Speaker 3: Of course, there's also the iNote (iBill) from the Treasury Department too, but yeah.
Ricky Enger: That exists as well. It's interesting just how many things are available and trying to decide. Well, which one's going to work for this? And which ones are ... My computer just went crazy.
Speaker 3: Oh, it's wonderful.
Ricky Enger: Yes, okay.
Speaker 3: Thank you.
Ricky Enger: So much. We are going to go next to ... Got lots of questions on the phone tonight, which is awesome. So we have 414, you're up next. 414 on the phone.
Speaker 4: Hello. I've been using various types of Kurzweil machines since 1989. And I've been pleased with them, but the scanner that I've had for a couple or so years now makes a noise level, a pitch, a sound, that by the time I finish my mail, I'm really not happy. Can you recommend a scanner that does not make as much noise, or that has a lower pitch sound to the processing?
Ricky Enger: Wow. That is a great question. And when you said that, I immediately knew what you were talking about, unfortunately because they all tend to sound very similar. And I don't know of one that is less noisy. Anyone recommend a nice quiet scanner? The thing that you might consider, and this does have its own drawbacks, is to use a document camera instead of a scanner. The challenge with a document camera is placing things under it in just the right way. But it is much, much quieter. And you wouldn't have to hold your phone, so you wouldn't need to use a smartphone. The camera basically is raised up over the piece of paper and takes a picture of what's underneath it. And so that might be a nice quieter option for you, because I know exactly what you're talking about. But I can't immediately think of something that is less noisy.
Speaker 4: Is the SARA also one that makes a noise then?
Ricky Enger: Yes. It's going to make that similar noise. And what this is, they call it the scanner head, I believe, and so it's moving across under the glass and moving back and forth line by line to get a very clear picture of what is being placed on top of the glass. So anything that you get that uses this similar technology is going to have a similar sound, unfortunately.
Speaker 5: Can I make a comment?
Ricky Enger: Absolutely.
Speaker 5: I am so sorry. The SARA CE, it's a document camera. It only makes a camera shutter sound. It doesn't make that noise.
Ricky Enger: Okay. So the CE is not the actual scanner, it's a document camera. Excellent.
Speaker 4: Thank you.
Ricky Enger: Yeah. So that's $18.95 right now. And it is a standalone, probably like the Kurzweil reading machines that you initially used.
Speaker 4: Yes.
Ricky Enger: So that's definitely something to look into. And if you're wanting something that will hook just to your computer, you can check out the Pearl camera, which is also from Freedom Scientific. All right.
Speaker 4: Thank you very much for all those suggestions.
Ricky Enger: Absolutely. That will give you a couple of directions to look at. Good luck. All right. Let's go to Cheyenne. You have a question.
Cheyenne: I actually had a couple of comments. One is you can actually get the Voice Dream Suite. It comes with reader, writer and scanner. I believe it's 30 bucks on the app store. And I've used reader and writer. I haven't played with scanner yet. I plan to. But I use reader and writer and I love them a lot. And the voice tracers are very good. My second comment is I suggest have more than one reading tool because you might find one does one task really good one day, and the other one does good the next day. It just kind of depends on the task, and also the lighting and all that kind of stuff. So don't delete your KNFB Readers or get rid of your scanners yet.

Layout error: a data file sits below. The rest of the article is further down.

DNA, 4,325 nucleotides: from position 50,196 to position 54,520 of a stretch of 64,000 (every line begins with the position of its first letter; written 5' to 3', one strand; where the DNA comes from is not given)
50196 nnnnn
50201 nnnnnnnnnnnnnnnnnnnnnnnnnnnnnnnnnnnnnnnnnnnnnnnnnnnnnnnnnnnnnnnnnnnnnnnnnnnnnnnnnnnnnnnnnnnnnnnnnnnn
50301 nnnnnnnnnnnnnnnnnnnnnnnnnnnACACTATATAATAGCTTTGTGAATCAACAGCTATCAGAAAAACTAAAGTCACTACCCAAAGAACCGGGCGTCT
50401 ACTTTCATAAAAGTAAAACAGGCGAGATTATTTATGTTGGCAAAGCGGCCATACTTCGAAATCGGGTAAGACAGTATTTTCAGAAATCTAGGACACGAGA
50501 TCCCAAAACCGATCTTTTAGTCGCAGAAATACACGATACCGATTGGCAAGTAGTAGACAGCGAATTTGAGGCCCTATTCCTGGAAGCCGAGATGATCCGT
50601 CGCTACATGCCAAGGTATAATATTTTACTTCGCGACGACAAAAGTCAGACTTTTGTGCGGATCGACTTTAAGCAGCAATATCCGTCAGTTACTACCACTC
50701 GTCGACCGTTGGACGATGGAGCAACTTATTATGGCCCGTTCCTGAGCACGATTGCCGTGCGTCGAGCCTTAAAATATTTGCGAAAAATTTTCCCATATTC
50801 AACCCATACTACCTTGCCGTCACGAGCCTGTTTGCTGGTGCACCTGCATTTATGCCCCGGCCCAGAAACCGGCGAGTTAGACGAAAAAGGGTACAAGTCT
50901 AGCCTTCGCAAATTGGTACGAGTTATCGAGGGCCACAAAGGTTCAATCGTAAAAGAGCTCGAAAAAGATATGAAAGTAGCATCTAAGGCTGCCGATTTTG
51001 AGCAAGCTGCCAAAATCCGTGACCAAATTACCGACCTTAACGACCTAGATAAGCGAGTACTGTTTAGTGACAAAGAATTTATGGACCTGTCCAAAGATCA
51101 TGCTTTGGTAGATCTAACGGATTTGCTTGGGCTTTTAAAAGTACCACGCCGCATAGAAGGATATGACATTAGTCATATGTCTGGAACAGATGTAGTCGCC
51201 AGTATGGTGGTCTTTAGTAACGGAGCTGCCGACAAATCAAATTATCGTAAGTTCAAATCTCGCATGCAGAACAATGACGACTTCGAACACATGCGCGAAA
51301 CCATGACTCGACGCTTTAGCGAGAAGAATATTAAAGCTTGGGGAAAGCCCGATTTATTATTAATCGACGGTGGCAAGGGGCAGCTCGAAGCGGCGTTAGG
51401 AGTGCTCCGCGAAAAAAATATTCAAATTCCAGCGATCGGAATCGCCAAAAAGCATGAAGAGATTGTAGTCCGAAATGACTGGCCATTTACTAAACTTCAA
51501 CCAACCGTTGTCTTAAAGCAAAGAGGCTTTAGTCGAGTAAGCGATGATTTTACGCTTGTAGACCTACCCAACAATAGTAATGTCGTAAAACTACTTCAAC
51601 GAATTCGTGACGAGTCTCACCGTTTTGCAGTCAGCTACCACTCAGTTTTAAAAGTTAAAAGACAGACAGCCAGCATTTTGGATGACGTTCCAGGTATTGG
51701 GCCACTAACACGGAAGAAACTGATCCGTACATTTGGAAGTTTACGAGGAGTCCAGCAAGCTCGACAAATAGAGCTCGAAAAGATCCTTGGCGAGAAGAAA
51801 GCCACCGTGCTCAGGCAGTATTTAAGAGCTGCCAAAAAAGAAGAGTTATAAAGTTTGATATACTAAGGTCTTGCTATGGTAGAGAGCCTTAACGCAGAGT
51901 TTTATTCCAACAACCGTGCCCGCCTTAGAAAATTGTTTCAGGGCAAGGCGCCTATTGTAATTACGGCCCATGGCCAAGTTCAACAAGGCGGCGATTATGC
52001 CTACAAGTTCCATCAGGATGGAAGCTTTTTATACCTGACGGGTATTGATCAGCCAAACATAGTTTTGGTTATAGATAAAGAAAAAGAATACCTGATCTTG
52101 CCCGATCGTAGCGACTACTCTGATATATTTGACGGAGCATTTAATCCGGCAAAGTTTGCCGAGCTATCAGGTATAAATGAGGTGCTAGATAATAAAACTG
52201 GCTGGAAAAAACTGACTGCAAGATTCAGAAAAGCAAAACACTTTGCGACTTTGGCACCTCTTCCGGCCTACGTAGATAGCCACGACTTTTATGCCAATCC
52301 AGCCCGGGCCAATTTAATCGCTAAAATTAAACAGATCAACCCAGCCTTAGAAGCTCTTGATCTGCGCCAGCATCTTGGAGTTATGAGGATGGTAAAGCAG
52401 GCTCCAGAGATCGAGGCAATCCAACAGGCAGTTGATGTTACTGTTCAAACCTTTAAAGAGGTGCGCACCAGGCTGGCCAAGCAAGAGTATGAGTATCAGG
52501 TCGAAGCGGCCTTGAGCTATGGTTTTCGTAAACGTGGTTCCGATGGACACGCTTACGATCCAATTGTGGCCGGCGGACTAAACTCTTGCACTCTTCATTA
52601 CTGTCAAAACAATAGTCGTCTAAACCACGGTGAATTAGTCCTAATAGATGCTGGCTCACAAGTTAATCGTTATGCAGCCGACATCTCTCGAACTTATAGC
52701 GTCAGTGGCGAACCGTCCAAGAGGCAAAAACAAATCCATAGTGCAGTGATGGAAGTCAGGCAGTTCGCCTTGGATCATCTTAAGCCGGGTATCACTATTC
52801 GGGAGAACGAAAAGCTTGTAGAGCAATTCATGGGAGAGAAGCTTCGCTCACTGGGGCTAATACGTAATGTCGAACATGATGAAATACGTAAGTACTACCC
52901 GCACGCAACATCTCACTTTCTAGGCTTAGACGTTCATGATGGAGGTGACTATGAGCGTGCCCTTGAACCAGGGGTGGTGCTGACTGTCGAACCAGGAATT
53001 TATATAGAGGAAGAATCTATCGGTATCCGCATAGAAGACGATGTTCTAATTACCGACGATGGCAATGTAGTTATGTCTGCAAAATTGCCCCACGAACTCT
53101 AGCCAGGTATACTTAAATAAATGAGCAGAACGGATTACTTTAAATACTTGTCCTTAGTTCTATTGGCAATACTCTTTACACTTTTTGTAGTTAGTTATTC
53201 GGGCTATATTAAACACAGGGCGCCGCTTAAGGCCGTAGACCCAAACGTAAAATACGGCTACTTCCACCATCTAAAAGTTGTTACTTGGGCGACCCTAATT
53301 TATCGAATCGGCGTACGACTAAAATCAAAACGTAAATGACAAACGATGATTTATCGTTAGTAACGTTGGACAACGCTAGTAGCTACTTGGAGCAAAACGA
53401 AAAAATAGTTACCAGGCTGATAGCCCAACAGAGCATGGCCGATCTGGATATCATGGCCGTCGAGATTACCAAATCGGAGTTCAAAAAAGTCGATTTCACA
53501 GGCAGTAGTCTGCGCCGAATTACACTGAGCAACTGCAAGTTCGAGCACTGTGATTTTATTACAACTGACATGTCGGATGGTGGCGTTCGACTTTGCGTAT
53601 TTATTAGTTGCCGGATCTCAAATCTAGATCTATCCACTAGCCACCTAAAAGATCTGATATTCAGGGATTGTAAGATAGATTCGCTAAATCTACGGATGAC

Ricky Enger: That's a great point. I actually have a folder full of OCR apps. And I tend to have my favorites. But I will occasionally use KNFB Reader just because it can sometimes do a better job of recognizing documents with columns than some of these others. And I like Voice Dream Scanner because it tends to scan pretty much any type of text anywhere. But sometimes, Envision is the thing that I want, or Seeing AI is what I want. So Cheyenne is definitely right. If you're collecting these [crosstalk], keep them. Yeah. There's no need to get rid of them unless you're running out of space on your phone. So thank you for that.
Ricky Enger: Let's go next to Tina Soul, who has a question.
Tina Soul: I have a comment. For the lady who was using the Kurzweil equipment, the scanners, and needing a new scanner, my husband was suggesting the HP line of scanners. He has a 4520, and it's pretty quiet as its scanning.
Ricky Enger: Excellent. So that's the HP Hewitt-Packard 4520. And for those kinds of scanners, you're probably going to find them in an Office Depot, Staples, Best Buy, those kinds of places.
Tina Soul: Right.
Ricky Enger: Yep.
Tina Soul: And you can get them online. He said Amazon probably is one place.
Ricky Enger: Yeah. Good deal.
Tina Soul: He just wanted to suggest that.
Ricky Enger: Great. I appreciate that. Thank you, guys.
Tina Soul: They are easy to set up, and HP has made that process very accessible.
Ricky Enger: That's always nice because sometimes you can get these scanners where the scanner is fine, but the software or getting it going is not a perfectly straightforward thing to do. So great to know. Let's go... Sorry about that. We'll move to the phone. Let's go to 604 on the phone.
Dennis: Hi. Can you hear me?
Ricky Enger: Yep.
Dennis: Okay. First of all, this is Dennis up in Canada. And I want to mention that our Canadian currency has got braille on it, in case you don't know. Some people don't know. It's a full braille cell. As the bill is facing you, it's the full braille cell for $5. Two braille cell for $10. Three for a $20. Four for $20, or for $50. And two braille cell from the left side to the center for a $100 bill. So I just wanted to mention that in case you run into Canadian money. But there is braille cell on it.